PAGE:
Scottsdale school board ponders best lens for internal financial scrutiny

Scottsdale Unified School District Governing Board (Photo by Arianna Grainey)

It appears the Scottsdale Unified School District is eying the implementation of an internal auditor for the third time this decade.

Since 2008 the position of internal auditor has been abolished twice, district officials say; however, the turmoil the district has undergone the past several months may point to the need for one.

An April 30 special Scottsdale Unified School District Governing Board meeting agenda included discussion of policy DIE, audits and financial monitoring. SUSD General Counsel Michelle Marshall presented initial information, including the district’s history with internal auditors.

Governing Board Vice President Kim Hartmann says it was her idea to discuss policy DIE, pointing out either the district should hire an auditor or change its policy.

The Governing Board’s implemented policy seems to call for an internal auditor.

Pam Kirby (Photo by Arianna Grainey)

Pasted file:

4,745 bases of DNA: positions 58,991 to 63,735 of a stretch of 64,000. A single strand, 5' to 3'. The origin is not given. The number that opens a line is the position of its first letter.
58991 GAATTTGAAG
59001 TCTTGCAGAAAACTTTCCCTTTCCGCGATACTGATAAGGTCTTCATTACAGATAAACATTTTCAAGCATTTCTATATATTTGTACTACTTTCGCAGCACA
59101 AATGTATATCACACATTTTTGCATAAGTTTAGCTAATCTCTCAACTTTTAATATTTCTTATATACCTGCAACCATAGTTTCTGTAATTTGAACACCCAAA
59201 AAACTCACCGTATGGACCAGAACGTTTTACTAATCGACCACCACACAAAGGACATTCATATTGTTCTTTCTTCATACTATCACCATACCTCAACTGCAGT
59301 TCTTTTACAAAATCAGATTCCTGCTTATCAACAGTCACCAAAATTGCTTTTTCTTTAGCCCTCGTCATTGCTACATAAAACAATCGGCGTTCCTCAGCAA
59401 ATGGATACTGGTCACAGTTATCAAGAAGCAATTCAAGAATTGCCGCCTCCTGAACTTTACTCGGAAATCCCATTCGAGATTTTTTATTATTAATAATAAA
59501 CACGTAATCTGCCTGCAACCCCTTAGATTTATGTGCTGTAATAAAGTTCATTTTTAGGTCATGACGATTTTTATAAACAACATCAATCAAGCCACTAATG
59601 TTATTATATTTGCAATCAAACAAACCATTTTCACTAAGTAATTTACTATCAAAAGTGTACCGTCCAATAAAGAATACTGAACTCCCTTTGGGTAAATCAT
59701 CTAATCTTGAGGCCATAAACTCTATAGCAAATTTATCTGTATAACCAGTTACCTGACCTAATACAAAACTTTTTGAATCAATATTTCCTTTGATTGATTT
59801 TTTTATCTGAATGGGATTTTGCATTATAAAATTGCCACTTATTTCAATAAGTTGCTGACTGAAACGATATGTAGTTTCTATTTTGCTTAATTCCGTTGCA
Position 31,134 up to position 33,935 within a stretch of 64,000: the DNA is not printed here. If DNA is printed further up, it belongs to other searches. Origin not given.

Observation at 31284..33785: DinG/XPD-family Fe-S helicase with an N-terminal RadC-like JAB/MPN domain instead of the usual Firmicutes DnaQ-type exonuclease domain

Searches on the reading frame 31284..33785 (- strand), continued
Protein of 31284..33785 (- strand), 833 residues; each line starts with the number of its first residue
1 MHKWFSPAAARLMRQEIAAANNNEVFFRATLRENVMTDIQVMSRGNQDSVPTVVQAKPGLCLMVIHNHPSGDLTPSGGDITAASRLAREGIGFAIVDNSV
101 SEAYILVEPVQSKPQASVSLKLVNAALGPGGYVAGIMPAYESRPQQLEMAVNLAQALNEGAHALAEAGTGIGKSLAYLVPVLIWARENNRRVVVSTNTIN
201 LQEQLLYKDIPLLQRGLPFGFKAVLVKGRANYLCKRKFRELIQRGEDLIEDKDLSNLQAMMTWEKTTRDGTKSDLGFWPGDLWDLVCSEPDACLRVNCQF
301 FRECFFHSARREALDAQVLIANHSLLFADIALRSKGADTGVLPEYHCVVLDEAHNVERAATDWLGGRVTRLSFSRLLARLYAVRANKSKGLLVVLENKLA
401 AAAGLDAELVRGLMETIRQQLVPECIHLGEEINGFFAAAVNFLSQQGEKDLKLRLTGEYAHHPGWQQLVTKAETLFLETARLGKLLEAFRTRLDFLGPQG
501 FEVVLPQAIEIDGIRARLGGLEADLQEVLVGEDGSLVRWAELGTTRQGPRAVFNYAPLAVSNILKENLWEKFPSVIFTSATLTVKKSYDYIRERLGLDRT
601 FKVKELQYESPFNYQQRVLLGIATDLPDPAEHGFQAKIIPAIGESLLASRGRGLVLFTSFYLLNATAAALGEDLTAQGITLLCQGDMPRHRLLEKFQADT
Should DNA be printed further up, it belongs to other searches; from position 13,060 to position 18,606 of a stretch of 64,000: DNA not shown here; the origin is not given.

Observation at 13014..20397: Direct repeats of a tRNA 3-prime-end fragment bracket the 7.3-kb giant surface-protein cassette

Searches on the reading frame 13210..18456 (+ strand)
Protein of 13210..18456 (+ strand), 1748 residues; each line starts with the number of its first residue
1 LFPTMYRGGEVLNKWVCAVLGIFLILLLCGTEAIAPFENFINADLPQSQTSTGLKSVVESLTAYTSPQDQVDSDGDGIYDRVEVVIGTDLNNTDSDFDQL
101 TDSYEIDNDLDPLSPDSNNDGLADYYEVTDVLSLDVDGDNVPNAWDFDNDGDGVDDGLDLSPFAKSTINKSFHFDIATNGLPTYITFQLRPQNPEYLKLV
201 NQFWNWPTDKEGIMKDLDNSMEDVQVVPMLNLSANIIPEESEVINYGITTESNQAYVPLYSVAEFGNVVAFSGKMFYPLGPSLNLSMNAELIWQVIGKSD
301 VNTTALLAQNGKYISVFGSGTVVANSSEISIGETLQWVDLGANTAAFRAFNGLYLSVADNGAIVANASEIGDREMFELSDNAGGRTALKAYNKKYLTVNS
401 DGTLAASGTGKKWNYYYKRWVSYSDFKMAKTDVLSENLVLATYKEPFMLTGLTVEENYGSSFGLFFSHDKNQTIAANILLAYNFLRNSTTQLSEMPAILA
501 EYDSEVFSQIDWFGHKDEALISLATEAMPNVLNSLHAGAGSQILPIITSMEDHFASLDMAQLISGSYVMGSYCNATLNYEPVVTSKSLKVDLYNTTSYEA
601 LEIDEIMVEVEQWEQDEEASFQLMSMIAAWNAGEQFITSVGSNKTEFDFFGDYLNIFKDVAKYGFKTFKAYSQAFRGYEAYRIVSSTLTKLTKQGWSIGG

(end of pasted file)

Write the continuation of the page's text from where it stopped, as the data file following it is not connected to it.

“What I’ve been struggling with and thinking about is do we need an internal auditor or not?” Scottsdale Unified School District Governing Board member Pam Kirby questioned at the April 30 meeting.

“Clearly the events over the past three, four, five, six months suggests that we do.”

Since November 2017, a series of events have unfolded that has left SUSD without a superintendent, chief financial officer or chief business and operations officer. In addition, an Arizona Attorney General’s Office investigation is being conducted.

“When I first got here in 2008 we had an internal auditor whose position was abolished in 2009 or 2010, and did not have one again until ’12-’13,” Ms. Marshall told the Governing Board at the onset of the policy discussion.

“That position was abolished under Dr. Birdwell in the 2015-16 school year for savings out of M&O.”

Ms. Marshall’s main question to the Governing Board was whether or not they wanted to reinstate the auditor position, and if so, what that policy would look like.